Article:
Dec 022016

The death toll from a devastating blaze in and around the Great Smoky Mountains National Park in Tennessee rose to 13 on Friday December21, 2016. The highest loss of civilian life from a single U.S. wildfire in 13 years. Investigators have determined the so-called Chimney Tops 2 fire, which laid waste to whole neighborhoods in the resort town of Gatlinburg earlier this week, was caused by unspecified human activity. I am not sure what “unspecified human activity” translates to but I can offer a short comparison in laws intending to prevent discarded cigarette butts from being the human activity.

ckjth3guyaa0qdeIn Oregon, they have a law which states, “No one shall, at any time, throw away any lighted tobacco, cigars, cigarettes, matches or other lighted material, on any forestland, private road, public highway or railroad right of way within this state.” Not surprisingly law enforcement is more vigilant in looking for violators during fire season when the risk is high. According to Oregon State Police anyone who chucks a still-burning cigarette butt out the window is looking at a class B misdemeanor, punishable by a fine up to $500 and/or up to six months in jail.

In Tennessee, anyone who tosses a single cigarette butt on the ground may be charged with mitigated criminal littering and fined $50. Having lived in both states I can attest that it is much hotter and drier in Tennessee than Oregon. Common sense suggests the hazard of fires starting from discarded cigarette butts would be greater as well. My youngest son and I put out a small fire by the side of the road in Tennessee which was something I had never needed to do in 40 plus years in Oregon.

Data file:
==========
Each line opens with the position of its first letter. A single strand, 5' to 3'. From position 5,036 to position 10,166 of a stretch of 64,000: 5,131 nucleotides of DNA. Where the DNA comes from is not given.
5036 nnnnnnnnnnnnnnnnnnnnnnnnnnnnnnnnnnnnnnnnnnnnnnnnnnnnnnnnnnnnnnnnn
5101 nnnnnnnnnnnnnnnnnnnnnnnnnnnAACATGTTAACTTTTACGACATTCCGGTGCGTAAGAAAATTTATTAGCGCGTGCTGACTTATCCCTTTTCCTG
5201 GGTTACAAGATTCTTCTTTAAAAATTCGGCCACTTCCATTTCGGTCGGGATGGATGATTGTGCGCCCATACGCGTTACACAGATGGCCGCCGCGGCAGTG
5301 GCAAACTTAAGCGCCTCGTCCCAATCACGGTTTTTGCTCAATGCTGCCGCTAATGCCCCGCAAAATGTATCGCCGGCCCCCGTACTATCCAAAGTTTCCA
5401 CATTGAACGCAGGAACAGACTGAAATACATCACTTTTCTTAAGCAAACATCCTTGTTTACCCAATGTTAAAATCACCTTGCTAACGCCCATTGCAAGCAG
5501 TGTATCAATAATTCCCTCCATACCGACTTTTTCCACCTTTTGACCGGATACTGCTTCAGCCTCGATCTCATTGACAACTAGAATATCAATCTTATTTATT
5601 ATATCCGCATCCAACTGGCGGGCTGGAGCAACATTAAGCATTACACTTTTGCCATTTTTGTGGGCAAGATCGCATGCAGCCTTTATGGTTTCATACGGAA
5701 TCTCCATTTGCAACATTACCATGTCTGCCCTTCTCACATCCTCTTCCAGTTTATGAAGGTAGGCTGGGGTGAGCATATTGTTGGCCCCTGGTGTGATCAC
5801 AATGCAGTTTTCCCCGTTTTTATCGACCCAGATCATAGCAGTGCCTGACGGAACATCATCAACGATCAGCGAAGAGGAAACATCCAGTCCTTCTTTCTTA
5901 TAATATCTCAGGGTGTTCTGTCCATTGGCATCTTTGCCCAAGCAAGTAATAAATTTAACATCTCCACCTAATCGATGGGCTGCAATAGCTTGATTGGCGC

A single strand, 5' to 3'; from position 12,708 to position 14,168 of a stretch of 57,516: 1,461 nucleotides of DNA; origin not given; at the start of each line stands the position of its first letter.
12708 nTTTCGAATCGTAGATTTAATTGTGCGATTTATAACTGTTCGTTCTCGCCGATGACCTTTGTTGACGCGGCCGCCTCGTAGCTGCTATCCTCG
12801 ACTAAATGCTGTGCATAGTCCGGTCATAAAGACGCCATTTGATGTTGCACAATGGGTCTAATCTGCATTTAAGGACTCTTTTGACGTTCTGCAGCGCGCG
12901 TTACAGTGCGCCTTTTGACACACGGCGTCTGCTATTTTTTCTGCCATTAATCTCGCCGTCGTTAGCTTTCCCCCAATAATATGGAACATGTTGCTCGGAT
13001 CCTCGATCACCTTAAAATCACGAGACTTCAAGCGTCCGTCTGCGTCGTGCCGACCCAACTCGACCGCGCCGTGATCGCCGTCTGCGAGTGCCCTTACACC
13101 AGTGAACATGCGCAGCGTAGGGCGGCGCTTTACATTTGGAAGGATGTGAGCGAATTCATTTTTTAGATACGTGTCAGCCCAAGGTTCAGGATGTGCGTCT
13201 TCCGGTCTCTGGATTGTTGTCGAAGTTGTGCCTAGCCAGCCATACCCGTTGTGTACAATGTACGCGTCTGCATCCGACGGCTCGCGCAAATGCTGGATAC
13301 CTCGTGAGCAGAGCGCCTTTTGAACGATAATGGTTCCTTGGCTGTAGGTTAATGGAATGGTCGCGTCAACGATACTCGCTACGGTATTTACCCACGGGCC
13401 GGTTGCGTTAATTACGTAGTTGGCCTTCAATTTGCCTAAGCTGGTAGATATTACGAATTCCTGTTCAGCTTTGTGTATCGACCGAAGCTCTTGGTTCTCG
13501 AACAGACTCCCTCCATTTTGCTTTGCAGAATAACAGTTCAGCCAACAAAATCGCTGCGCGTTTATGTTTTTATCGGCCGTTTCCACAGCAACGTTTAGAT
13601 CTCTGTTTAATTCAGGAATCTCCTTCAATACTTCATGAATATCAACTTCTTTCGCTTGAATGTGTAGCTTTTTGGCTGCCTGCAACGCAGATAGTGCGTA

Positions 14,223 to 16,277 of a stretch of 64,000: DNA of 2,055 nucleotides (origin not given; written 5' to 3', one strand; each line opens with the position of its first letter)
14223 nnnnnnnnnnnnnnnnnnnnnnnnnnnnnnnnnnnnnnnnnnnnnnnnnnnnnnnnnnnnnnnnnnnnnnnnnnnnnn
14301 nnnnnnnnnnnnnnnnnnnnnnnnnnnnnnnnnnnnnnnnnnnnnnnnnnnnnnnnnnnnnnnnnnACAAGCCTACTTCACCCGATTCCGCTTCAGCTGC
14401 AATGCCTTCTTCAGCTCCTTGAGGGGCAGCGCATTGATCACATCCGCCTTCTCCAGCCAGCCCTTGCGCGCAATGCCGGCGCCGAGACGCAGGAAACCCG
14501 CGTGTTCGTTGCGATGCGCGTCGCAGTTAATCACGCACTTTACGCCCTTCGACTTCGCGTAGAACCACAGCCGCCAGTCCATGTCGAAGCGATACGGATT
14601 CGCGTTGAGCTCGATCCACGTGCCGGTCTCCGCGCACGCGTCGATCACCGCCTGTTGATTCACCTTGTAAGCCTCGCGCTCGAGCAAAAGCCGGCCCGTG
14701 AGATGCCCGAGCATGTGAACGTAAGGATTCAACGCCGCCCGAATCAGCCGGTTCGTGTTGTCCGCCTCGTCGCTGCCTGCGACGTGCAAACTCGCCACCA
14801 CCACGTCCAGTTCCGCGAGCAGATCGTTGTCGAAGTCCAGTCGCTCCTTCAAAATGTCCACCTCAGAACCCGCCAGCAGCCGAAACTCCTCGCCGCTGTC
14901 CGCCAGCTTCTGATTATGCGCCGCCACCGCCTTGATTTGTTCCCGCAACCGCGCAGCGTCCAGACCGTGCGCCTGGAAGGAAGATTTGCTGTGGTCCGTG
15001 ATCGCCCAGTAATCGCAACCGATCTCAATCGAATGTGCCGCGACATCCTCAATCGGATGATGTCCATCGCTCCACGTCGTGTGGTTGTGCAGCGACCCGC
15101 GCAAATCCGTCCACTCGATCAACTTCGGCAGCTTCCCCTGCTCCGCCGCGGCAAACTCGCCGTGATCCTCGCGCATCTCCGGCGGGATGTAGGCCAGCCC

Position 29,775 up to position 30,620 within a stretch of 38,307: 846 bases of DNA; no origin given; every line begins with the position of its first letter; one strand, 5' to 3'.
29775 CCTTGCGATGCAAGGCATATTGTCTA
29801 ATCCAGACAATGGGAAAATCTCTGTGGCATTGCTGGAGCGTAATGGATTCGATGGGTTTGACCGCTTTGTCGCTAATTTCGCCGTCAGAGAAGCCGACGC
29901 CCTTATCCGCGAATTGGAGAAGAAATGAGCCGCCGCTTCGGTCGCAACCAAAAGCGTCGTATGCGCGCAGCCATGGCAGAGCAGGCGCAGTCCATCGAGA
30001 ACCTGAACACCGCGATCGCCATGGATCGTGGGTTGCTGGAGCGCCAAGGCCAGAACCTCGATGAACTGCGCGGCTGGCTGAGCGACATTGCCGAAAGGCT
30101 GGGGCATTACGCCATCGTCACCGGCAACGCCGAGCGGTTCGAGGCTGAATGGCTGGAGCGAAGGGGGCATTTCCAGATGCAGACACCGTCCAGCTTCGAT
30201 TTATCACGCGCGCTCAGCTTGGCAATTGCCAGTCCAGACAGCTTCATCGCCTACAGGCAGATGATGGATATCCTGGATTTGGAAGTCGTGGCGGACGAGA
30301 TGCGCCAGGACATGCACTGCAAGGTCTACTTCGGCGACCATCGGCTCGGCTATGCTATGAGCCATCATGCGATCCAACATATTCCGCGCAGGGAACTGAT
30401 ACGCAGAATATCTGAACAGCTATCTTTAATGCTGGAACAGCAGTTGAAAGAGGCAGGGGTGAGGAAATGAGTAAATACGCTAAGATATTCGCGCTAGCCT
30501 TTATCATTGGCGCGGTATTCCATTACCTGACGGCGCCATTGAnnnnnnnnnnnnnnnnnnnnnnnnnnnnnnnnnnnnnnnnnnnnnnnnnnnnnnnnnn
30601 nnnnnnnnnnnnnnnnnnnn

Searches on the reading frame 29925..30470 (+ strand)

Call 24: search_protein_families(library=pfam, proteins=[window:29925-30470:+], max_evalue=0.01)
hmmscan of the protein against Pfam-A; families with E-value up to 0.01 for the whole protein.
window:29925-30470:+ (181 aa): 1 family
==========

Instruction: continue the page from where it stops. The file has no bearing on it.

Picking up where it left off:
I’m not blaming the Gatlinburg fire on a careless smoker as the investigation continues. The tremendous loss of life and property, both residential and business, do require an analysis of how to prevent a similar disaster. I find it unacceptable behavior that the ground is a suitable place to discard cigarette butts. If people who smoke cannot police themselves than I would suggest laws be tightened and enforced to discourage the behavior.

Nov 262016

In my last post I also looked back at history and was quite surprised during the week watching the news. The consequences of the killer smog event of 50 years ago were replicated when hundreds were sent to the hospital with some deaths in Melbourne after a thunderstorm outbreak of asthma. This got me thinking it may be interesting to see how many events of the past are born anew to a new generation.

November 27, 1901 – A misinterpretation of instructions resulted in two trains colliding on a sharp curve outside Seneca, Washington, killing 20 passengers. For all of our advances in technology and billions having been spent on new communications systems since 9-11 it seems to still be an issue. Part of being NIMS compliant is use of an ICS-type system to manage events. Use of common language is supposed to help us avoid on-scene issues. Do you still see problems today with communication and what are you doing to solve the issue before it results in tragedy?